We have seen that the typical driving resistance R for a minimum sized inverter is in the range of 10 KW. A 1 KW resistor driving a 50pF load would have a stage delay of 35nsec, huge in comparison to normal stage delays.

    Thus we need to use larger devices to drive large capacitive loads, that is greatly increase W/L.

    However, increasing W/L of a stage will increase the load it presents to the stage driving it, and we just move the delay problem back one stage.


    Lecture 22

    V

    V

    DD

    DD

    MPB

    MP1

    v

    out

    PROPOSED SOLUTION: Insert several simple inverter stages with increasing W/L between Inverter 1

    +

    v

    in

    -

    MNB

    MN1

    and the load CL. The total delay through the multiple stages will be less than the delay of one single stage driving CL.

    V

    DD

    MPB2

    MPB1

    MPB3

    MP1

    v

    out

    CL

    +

    v

    in

    -

    MNB2

    MNB1

    MNB3

    MN1

    STATIC CMOS DRIVING LARGE LOADS

    PROBLEM: A minimum sized inverter drives a large load, CL, leading to excessive delay, even with a buffer stage.

    CL


    Lecture 22

    STATIC CMOS DRIVING LARGE LOADS

    V

    DD

    MPB

    MP1

    v

    out

    +

    v

    in

    50 pF

    -

    MNB

    MN1

    W/L = 4

    W/L = 9615

    Example: The 2.5V 0.25mm CMOS inverter driving 50 pF load.

    Properties:W/L|N =1/.25, W/L|P =2/.25, VDD = 2.5V, VT = 0.5V.

    Rn = 13 KW /4 = 3.25 KW ; Rp = 31 KW /8 = 3.75 KW

    5nm oxide thickness , Cox =6.9 fF/mm2.

    NMOS: CGp = W x L x Cox =1.7fF.

    PMOS : CGp = W x L x Cox =3.4fF. Thus CIN= 5.2fF

    Basic gate delay (0.69RC) is about 10pS.

    If we size one inverter to drive the load with this time constant it requires a W/L increase by a factor of 50pF/5.2fF =9615. So CIN= 50000fF =50pF for the buffer gate!

    Thus the gate delay for the first stage is (50000/5.2)X10pS = 96.1nS.

    Total delay = 96.1 + .01 = 96.11nS. TOO LONG and NO IMPROVEMENT!

    Note: We are ignoring drain capacitance in these examples.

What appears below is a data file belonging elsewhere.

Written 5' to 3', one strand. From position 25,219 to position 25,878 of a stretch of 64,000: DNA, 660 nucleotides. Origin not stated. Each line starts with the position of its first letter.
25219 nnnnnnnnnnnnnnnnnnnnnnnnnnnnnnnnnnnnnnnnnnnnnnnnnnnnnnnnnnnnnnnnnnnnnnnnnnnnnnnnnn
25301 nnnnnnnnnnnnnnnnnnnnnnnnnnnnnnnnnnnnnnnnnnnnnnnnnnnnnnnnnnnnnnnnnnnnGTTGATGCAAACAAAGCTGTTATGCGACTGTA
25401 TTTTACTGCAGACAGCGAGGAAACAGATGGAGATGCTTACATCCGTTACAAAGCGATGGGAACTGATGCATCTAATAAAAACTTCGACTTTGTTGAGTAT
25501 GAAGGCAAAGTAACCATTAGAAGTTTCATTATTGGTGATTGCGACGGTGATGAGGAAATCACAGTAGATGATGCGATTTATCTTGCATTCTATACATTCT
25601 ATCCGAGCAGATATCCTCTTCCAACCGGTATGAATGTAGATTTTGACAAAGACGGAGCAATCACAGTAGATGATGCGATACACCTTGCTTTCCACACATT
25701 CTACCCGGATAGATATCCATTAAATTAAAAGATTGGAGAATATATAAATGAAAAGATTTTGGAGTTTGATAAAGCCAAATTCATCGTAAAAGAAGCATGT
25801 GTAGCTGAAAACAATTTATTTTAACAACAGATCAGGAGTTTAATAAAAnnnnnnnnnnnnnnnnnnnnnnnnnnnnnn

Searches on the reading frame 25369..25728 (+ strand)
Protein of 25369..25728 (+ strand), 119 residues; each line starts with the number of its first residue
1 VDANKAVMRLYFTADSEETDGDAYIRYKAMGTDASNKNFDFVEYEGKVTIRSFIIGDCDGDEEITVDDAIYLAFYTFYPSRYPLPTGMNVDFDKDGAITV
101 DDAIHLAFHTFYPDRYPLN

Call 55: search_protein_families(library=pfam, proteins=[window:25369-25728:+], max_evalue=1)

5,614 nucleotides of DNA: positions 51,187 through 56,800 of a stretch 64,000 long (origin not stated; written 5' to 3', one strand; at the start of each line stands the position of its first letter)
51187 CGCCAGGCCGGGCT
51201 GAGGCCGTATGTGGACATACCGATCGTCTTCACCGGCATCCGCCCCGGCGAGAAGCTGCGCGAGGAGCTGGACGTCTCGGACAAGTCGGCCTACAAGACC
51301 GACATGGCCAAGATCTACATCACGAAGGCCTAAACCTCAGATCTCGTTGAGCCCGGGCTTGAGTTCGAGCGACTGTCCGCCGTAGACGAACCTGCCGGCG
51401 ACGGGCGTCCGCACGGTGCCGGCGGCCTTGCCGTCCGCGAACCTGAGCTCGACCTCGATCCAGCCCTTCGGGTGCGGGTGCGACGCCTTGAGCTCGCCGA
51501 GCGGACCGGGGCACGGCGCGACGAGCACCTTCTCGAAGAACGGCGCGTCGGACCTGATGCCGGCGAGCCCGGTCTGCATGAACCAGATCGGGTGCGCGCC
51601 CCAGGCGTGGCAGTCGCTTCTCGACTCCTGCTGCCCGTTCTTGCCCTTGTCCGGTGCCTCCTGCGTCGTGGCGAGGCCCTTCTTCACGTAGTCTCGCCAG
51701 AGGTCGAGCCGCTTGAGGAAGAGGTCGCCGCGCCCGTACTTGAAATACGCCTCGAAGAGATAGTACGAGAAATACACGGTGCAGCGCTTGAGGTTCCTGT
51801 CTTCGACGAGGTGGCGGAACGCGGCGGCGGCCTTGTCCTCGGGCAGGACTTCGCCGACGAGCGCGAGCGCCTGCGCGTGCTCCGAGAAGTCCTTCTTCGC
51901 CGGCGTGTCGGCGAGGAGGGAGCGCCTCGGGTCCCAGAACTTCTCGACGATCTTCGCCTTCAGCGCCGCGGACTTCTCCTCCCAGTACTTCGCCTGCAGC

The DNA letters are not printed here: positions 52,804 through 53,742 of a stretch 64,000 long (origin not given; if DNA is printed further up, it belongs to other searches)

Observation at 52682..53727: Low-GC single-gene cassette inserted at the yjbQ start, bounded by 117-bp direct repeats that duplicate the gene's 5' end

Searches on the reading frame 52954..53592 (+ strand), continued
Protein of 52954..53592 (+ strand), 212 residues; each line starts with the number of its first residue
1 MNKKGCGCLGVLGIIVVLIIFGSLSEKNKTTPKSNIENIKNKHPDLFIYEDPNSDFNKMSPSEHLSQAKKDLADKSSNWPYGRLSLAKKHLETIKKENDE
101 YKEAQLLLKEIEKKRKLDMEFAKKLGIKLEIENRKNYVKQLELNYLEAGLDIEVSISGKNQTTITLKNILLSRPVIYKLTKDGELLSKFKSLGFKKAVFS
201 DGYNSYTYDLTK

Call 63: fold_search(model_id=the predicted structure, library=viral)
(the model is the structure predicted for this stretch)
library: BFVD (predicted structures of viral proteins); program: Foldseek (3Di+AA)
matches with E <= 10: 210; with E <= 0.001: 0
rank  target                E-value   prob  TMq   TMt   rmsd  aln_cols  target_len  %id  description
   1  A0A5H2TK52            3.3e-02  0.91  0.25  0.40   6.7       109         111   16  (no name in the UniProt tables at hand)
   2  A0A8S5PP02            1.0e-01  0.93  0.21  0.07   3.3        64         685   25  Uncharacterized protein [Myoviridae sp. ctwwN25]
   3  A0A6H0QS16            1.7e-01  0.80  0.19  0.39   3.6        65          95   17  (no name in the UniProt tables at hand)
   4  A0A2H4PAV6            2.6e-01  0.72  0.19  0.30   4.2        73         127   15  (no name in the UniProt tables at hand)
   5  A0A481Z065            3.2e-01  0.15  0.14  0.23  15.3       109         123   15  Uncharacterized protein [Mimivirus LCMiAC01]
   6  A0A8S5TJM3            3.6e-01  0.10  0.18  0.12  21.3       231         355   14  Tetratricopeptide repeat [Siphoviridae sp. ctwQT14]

Lecture 22

    V

    DD

    MPB2

    MPB1

    MPB3

    MP1

    v

    out

    CL

    +

    v

    in

    -

    MNB2

    MNB1

    MNB3

    MN1

    STATIC CMOS DRIVING LARGE LOADS

    Same example with tapered device sizes (geometric series)

    Case 1: Same example, but with buffer devices scaled by factor of 98 (982=9615 )

    Stage 1 load = 98 X 5.2fF, (R= 3.5K)

    Stage 2 load = 50 pF , (R = 3.5K /98)

    Delay = 98 X 10pS + 96nS/98 =0.98 +0.98 nS ~2nS

    Case 2: Now taper through 3 buffer stages with W/L ratios of 9.9 (9.94=9615)

    4 equal gate delays of 9.9 x 10pS =99pS Total = 4 X .099nS ~0.4nS

    Gate delay through 4 gates is much less than through 2!

    Note: We are ignoring drain capacitance in these examples.


    Lecture 22

    V

    DD

    MPB2

    MPB1

    MPB3

    MP1

    v

    out

    CL

    +

    v

    in

    -

    MNB2

    MNB1

    MNB3

    MN1

    STATIC CMOS DRIVING LARGE LOADS

    Comments

    In our example we got better results with 3 buffer stages than 1. 7 buffer stages would do even better.

    How many buffer stages are optimum? Well under these simple assumptions (like ignoring drain and wiring capacitance, and operating asynchronously) you can show that the number of buffer stages, N obeys N +1 = ln(R) where R is the ratio of the load capacitance to the capacitance of a minimum sized stage. This formula is not important, but you should remember the concept that buffering with multiple stages usually leads to lower net delay if the load is large.